Open Access Articles- Top Results for AT-hook


File:PDB 2eze EBI.jpg
solution structure of a complex of the second dna binding domain of human hmg-i(y) bound to dna dodecamer containing the prdii site of the interferon-beta promoter, nmr, 35 structures
Symbol AT_hook
Pfam PF02178
InterPro IPR017956
SCOP 2eze
The second AT-hook of HMGA1 (black ribbon) bound to the minor-groove of AT-rich DNA. The amino-acid side chains and nucleotides have been hidden.

The AT-hook is a DNA-binding motif present in many proteins, including the high mobility group (HMG) proteins,[1] DNA-binding proteins from plants [2] and hBRG1 protein, a central ATPase of the human switching/sucrose non-fermenting (SWI/SNF) remodeling complex.[3]

This motif consists of a conserved, palindromic, core sequence of proline-arginine-glycine-arginine-proline, although some AT-hooks contain only a single proline in the core sequence. AT-hooks also include a variable number of positively charged lysine and arginine residues on either side of the core sequence.[4] The AT-hook binds to the minor groove of adenine-thymine (AT) rich DNA, hence the AT in the name. The rest of the name derives from a predicted asparagine/aspartate "hook" in the earliest AT-hooks reported in 1990.[5] In 1997 structural studies using NMR determined that a DNA-bound AT-hook adopted a crescent or hook shape around the minor groove of a target DNA strand (pictured at right).[6] HMGA proteins contain three AT-hooks, although some proteins contain as many as 30.[5] The optimal binding sequences for AT-hook proteins are repeats of the form (ATAA)n or (TATT)n, although the optimal binding sequences for the core sequence of the AT-hook are AAAT and AATT.[7]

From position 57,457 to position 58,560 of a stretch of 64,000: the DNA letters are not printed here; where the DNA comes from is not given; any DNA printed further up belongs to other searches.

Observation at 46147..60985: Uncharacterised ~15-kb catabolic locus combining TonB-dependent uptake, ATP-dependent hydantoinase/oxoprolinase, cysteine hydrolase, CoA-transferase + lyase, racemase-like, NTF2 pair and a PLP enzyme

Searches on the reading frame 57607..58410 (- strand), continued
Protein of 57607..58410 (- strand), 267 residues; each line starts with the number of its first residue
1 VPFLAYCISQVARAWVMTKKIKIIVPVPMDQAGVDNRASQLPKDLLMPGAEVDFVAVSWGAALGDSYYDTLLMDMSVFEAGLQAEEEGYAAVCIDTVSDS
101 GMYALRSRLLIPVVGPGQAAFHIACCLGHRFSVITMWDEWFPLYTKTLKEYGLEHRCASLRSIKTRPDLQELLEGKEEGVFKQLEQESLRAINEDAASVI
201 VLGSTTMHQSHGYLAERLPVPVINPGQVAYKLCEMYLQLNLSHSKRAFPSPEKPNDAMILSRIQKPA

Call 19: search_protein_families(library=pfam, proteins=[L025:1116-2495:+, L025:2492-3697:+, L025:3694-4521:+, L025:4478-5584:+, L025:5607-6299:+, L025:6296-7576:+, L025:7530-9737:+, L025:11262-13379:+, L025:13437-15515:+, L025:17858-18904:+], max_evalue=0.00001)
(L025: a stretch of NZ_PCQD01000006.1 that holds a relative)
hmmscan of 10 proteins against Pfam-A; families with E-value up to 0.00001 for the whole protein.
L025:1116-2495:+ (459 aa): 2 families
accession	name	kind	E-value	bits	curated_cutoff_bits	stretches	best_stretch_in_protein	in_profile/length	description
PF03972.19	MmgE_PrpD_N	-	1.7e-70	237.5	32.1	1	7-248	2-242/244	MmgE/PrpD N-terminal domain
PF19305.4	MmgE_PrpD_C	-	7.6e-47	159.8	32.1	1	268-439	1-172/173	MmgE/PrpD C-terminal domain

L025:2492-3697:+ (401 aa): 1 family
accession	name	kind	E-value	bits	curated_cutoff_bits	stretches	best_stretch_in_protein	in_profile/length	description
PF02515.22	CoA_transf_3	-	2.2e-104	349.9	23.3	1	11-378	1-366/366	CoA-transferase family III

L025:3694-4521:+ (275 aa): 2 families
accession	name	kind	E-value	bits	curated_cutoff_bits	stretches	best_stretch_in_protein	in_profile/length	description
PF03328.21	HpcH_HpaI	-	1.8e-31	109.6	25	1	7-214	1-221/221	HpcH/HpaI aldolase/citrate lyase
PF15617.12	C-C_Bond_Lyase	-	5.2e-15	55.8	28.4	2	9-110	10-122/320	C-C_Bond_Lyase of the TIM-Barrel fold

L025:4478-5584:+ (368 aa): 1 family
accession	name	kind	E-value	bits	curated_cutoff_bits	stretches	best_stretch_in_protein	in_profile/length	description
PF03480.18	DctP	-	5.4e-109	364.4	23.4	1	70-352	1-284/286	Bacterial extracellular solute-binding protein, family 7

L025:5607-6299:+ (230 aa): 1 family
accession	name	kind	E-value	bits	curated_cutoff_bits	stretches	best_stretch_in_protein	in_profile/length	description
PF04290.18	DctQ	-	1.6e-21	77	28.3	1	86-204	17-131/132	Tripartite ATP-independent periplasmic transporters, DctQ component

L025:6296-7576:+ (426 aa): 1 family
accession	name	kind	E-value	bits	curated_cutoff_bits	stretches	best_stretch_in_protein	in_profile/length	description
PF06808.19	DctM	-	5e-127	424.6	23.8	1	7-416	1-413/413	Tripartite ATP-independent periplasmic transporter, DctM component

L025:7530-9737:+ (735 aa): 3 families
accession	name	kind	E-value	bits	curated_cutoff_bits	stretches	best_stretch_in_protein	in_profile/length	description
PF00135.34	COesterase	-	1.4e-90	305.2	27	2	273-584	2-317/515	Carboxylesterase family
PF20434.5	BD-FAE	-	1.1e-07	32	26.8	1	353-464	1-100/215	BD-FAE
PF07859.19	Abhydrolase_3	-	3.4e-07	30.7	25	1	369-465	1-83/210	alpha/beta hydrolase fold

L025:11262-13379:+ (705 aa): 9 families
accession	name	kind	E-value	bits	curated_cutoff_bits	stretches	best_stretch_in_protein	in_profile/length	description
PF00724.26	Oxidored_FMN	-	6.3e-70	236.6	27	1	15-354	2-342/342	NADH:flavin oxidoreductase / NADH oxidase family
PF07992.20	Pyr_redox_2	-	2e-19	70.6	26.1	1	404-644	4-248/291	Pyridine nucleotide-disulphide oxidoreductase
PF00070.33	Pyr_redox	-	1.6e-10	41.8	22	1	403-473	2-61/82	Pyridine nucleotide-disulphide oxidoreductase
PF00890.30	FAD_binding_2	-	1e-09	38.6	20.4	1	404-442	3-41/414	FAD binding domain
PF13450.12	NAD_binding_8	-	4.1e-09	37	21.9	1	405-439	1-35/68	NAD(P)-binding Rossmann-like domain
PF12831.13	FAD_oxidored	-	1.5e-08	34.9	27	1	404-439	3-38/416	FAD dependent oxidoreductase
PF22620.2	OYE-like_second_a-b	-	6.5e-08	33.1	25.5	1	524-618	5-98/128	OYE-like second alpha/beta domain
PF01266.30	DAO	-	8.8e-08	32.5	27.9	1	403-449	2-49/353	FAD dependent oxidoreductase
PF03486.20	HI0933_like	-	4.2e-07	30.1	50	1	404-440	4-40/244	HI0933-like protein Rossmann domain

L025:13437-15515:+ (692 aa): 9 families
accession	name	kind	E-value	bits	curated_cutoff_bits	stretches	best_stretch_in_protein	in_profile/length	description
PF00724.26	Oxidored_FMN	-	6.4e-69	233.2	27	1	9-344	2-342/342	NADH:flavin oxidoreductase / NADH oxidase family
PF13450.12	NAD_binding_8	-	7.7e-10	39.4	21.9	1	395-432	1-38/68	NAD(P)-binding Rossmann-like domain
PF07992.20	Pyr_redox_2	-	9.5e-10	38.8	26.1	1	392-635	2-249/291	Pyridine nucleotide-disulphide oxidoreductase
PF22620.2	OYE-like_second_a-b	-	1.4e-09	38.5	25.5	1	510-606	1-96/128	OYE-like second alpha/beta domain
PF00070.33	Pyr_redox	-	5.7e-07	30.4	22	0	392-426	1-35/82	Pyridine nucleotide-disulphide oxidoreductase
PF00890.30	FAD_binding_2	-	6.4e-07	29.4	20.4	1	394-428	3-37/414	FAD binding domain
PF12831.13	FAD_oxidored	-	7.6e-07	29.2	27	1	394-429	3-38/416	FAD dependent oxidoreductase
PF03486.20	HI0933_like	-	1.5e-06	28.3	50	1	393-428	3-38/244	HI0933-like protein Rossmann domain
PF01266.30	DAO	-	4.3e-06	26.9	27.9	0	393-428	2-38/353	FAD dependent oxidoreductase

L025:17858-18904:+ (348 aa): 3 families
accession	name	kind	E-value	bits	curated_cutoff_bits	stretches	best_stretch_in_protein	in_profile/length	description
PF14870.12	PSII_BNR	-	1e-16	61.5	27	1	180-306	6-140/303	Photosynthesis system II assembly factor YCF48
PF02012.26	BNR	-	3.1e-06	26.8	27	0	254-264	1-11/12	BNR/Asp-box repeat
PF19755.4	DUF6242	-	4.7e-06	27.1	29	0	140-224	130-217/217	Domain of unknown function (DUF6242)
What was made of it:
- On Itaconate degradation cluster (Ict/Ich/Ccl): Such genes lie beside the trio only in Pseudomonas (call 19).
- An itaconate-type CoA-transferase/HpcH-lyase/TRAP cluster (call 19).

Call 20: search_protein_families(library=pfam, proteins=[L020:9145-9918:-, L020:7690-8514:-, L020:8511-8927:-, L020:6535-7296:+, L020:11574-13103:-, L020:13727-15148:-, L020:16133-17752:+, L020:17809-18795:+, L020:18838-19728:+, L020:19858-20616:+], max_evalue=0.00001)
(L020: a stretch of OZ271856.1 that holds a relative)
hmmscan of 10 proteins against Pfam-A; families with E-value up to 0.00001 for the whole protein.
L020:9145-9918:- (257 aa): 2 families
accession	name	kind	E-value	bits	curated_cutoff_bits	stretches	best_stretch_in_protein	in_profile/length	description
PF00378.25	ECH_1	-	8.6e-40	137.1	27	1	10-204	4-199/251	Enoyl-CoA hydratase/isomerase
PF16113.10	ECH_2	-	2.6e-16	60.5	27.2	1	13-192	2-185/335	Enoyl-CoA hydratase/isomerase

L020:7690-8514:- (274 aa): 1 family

1. ^ Reeves R, Beckerbauer L (May 2001). "HMGI/Y proteins: flexible regulators of transcription and chromatin structure". Biochim. Biophys. Acta 1519 (1–2): 13–29. PMID 11406267. doi:10.1016/S0167-4781(01)00215-9. 
  2. ^ Meijer AH, van Dijk EL, Hoge JH (June 1996). "Novel members of a family of AT hook-containing DNA-binding proteins from rice are identified through their in vitro interaction with consensus target sites of plant and animal homeodomain proteins". Plant Mol. Biol. 31 (3): 607–18. PMID 8790293. doi:10.1007/BF00042233. 
  3. ^ Singh M, D'Silva L, Holak TA (2006). "DNA-binding properties of the recombinant high-mobility-group-like AT-hook-containing region from human BRG1 protein". Biol. Chem. 387 (10–11): 1469–78. PMID 17081121. doi:10.1515/BC.2006.184. 
  4. ^ Reeves R (October 2001). "Molecular biology of HMGA proteins: hubs of nuclear function". Gene 277 (1–2): 63–81. PMID 11602345. doi:10.1016/S0378-1119(01)00689-8. 
  5. ^ a b Reeves R, Nissen MS (May 1990). "The A.T-DNA-binding domain of mammalian high mobility group I chromosomal proteins. A novel peptide motif for recognizing DNA structure". J. Biol. Chem. 265 (15): 8573–82. PMID 1692833. 
  6. ^ Huth JR, Bewley CA, Nissen MS et al. (August 1997). "The solution structure of an HMG-I(Y)-DNA complex defines a new architectural minor groove binding motif". Nat. Struct. Biol. 4 (8): 657–65. PMID 9253416. doi:10.1038/nsb0897-657. 
  7. ^ Reeves R (October 2000). "Structure and function of the HMGI(Y) family of architectural transcription factors". Environ. Health Perspect. 108 (Suppl 5): 803–9. JSTOR 3454310. PMID 11035986. doi:10.2307/3454310. 

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